February 24, 2012
Red Rabbit Kitchen & Bar opens in former Red Lotus

The color's still red in the middle block of J street between 27th and 28th streets in midtown, but now it's a rabbit holding fort. Red Rabbit Kitchen & Bar recently opened at 2718 J St., the former site of Red Lotus which shut down in September after a year and-a-half of operating.

Gone are the dim sum-styled plates from chef Billy Ngo, and now you'll find a menu of worldy comfort foods (think: "farm animal lollipops" with beef, lamb and chicken in various sauces, a "farm to table veggie burger, loco moco and ramen with handmade noodles by "Pasta Dave" Brochier), with prices ranging from $5 to $18. All house cocktails cost $7, including the Boulevardier (bourbon, campari and sweet vermouth) and the Marshall Park Swizzle (rum, falernum, lemon, nutmeg).

Check Red Rabbit's latest reviews on Yelp for what local folks are saying about the restaurant thus far.

Behind the scenes, Red Rabbit features one of the more unique business set-ups around town. 5 percent of profits are given to all employees as part of a profit sharing program. A core part of the ownership group behind Red Rabbit are also the ones making your food and cocktails, including chef John Bays - an alum of Mulvaney's, Rio City Cafe and the Sacramento City Unified School District. Another owner/operator is Matt Nurge, formerly of Shady Lady and the Hard Rock Cafe, who's designed Red Rabbit's cocktail program and will likely be the one making your Old Cuban.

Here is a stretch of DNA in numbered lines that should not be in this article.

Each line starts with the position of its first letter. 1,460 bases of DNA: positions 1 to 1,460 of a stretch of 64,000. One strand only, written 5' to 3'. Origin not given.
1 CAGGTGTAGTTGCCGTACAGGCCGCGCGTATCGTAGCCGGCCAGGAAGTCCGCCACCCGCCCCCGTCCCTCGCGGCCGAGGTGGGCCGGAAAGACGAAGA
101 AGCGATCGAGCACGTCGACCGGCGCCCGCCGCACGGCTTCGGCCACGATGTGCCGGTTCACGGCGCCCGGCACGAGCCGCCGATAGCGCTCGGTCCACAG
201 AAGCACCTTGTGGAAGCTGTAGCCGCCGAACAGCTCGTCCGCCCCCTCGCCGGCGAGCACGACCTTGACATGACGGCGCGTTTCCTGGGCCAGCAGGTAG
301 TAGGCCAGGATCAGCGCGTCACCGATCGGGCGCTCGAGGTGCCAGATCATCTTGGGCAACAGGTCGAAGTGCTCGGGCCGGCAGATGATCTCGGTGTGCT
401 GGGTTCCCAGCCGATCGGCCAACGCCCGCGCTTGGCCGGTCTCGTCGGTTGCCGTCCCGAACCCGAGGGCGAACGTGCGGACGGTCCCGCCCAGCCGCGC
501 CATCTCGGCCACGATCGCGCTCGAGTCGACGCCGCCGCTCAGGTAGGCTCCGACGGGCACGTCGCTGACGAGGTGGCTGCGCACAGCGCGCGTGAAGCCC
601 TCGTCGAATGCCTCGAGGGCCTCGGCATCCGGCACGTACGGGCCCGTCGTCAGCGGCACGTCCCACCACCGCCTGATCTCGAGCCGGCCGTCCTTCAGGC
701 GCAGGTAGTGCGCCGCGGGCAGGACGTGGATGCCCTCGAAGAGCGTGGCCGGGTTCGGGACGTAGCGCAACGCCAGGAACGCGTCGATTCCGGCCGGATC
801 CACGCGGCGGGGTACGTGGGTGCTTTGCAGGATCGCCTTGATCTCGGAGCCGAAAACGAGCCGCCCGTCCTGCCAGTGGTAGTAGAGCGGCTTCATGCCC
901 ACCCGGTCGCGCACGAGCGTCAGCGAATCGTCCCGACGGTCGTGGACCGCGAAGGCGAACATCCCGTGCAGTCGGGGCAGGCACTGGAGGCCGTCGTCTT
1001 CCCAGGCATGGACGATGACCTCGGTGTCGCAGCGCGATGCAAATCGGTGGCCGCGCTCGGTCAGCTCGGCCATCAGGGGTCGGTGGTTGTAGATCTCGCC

Other partners in the Red Rabbit include Sonny Mayugba, a local ad executive, musician and co-founder of the restaurant social networking site, and restaurateur Randy Paragary.

The restaurant's been open for two weeks, and will introduce its brunch program on Saturday. Look for a series of official grand opening parties in early April.

The Red Rabbit's still working out its kinks, from getting the right co-ordination between servers and the kitchen, to tweaking menu items. But on a recent Wednesday night, the Red Rabbit was already drawing a full house and varied clientele (small familes, local DJs, tattooed hipsters, business folks) and the kind of mid-week business that Red Lotus unfortunately wasn't able to muster well. Meanwhile, its next door neighbor, Barwest, has been a big hit with the 20-something crowd.

Peter Torza, who's held fort as a business owner on this block for over two decades with Harlow's and the defunct Black Pearl, has already become a Red Rabbit regular. He feels this block just finally might have the right synergy of businesses that's traditionally been lacking.

"It's a perfect mix," said Torza, while waiting for his drink order at Red Rabbit. "There's no competition on this block. We all represent certain aspects, and that makes everything work. This place is fantastic. Our block has been missing a link like this."

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